When someone you love has a chronic condition, your heart breaks with wanting to help them. However, when their doctors can’t ease their pain, there’s little you can do to alleviate their suffering.
Caretaking takes a severe mental and emotional toll. Sometimes, you can feel like you’re walking a tightrope between supporting your loved one and tending to work and other responsibilities, including taking care of yourself.
So how can you prevent burnout when you love someone with a chronic condition? While it certainly presents challenges, there are ways to protect your mental and physical health while helping someone else who’s struggling to do the same.
Practice compassionate empathy
There’s nothing wrong with having empathy—the world sorely needs more of it. Nonetheless, while it’s positive to feel and understand the suffering of others, you can begin to experience the same adverse health effects if you internalize their pain to the point that it becomes yours.
Experts define three types of empathy—cognitive, emotional and compassionate.
Cognitive empathy occurs when you watch a movie and put yourself in the shoes of the protagonist. Emotional empathy is perhaps the most potent, but it’s also potentially dangerous—it occurs when you feel the emotions of others as if you were living their experience. This form of empathy frequently leads to burnout, because you still carry the burden of other independent stressors. There’s enough pain in any life for one person to manage, so shouldering another’s burden can literally exhaust you.
Compassionate empathy, however, spurs you to take action to help. Like an internal alchemist, this form of empathy energizes (as opposed to draining) you, and makes you ask, “How can I ease this pain? How can I solve this problem?”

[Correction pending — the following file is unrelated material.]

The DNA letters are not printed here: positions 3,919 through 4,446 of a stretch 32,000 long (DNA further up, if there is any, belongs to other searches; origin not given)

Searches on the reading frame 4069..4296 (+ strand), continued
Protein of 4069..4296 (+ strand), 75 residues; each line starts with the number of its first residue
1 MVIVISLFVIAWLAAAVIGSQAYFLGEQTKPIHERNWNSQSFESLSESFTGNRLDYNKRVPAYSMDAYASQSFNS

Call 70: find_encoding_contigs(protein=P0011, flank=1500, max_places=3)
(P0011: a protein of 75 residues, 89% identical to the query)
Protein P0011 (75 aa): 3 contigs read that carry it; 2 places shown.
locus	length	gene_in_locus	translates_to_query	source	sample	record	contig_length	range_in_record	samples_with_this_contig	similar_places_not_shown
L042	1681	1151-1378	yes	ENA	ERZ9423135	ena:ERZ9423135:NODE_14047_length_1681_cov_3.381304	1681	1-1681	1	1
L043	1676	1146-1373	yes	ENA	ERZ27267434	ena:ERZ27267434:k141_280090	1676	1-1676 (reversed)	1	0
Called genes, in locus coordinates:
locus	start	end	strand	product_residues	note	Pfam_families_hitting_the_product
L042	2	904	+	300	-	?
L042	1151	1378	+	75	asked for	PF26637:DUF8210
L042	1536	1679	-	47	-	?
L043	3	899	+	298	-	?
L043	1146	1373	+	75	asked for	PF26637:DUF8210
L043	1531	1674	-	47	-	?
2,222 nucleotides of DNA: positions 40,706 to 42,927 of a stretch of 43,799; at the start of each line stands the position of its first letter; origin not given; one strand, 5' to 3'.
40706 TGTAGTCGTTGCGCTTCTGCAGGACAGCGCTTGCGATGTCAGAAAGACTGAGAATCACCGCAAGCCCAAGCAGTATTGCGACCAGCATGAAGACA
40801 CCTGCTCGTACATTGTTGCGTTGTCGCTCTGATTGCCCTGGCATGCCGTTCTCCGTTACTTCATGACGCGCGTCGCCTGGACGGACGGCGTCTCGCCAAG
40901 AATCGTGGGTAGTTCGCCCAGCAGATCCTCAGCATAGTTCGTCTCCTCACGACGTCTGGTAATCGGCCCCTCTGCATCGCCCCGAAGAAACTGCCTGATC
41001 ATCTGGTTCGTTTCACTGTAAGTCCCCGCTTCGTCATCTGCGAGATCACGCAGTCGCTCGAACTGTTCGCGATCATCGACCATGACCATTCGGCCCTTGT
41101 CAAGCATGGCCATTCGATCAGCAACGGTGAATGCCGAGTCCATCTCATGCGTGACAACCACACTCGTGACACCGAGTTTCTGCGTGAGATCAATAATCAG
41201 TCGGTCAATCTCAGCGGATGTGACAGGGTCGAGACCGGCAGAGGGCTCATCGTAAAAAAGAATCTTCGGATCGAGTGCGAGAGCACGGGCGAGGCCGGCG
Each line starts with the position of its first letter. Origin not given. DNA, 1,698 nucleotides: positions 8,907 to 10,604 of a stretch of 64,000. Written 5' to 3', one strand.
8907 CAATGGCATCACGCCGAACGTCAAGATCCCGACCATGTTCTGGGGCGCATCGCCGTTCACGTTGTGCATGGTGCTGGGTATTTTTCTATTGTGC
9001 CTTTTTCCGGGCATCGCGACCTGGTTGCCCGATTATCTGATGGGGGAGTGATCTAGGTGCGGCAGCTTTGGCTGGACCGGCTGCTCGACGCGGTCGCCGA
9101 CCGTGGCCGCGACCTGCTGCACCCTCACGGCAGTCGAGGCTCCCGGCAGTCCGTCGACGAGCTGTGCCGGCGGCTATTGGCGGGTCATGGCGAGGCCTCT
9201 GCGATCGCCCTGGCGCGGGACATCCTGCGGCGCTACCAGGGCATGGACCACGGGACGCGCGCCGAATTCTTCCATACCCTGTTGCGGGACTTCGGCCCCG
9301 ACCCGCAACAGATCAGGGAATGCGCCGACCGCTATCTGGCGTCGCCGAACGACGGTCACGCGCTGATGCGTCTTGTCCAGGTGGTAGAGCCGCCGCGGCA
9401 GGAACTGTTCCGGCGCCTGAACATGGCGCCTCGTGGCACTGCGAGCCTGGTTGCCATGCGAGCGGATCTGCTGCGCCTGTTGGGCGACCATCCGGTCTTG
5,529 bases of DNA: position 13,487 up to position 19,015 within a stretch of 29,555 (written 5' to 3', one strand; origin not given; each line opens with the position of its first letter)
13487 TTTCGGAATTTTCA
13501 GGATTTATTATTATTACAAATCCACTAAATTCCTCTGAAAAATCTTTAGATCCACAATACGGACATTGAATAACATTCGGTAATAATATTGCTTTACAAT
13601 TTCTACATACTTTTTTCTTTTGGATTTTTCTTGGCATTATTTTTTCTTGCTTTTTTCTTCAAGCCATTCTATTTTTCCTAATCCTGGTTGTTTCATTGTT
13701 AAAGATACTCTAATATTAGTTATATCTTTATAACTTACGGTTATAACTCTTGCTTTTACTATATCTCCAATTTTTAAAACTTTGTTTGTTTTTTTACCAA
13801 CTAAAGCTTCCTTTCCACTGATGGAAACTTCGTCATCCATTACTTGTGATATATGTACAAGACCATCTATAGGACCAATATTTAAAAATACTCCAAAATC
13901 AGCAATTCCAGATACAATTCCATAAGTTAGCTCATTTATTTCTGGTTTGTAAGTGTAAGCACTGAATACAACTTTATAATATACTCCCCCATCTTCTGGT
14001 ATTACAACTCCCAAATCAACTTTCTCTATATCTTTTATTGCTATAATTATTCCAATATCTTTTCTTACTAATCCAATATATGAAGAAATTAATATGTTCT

Harnessing compassionate energy will make you a powerful ally for your loved one and other chronically ill patients. Many pain patients have encountered more than their share of people doubting and minimizing their experience and accusing them of seeking attention. Migraine patients often hear, “Oh, I get headaches, too,” from people who don’t understand that the disease causes a host of other symptoms, many of which are far more debilitating.
So how, exactly, do you practice compassionate empathy? Try the following exercise the next time you feel yourself growing overwhelmed to the point at which you want to snap at your chronically ill loved one.
- Ask them, “What is the problem right now?” When your loved one is chronically ill, you’ll endure more than your share of crises. Focus on the present one only.
- Ask them, “What can I do to help?” Are they moaning that they’re thirsty? Can you get them a glass of water? If you can’t give them a ride to a doctor’s appointment, can you arrange for alternate transportation?
Use the energy from feeling terrible about your loved one’s fate as inspiration to take meaningful action. Sometimes, you’ll need to accept the situation in the same way that they have to recognize they may never get well. Other times, though, you can find an innovative solution, much like a grain of sand encourages a clam to make a pearl.
Discover and share your communication style(s)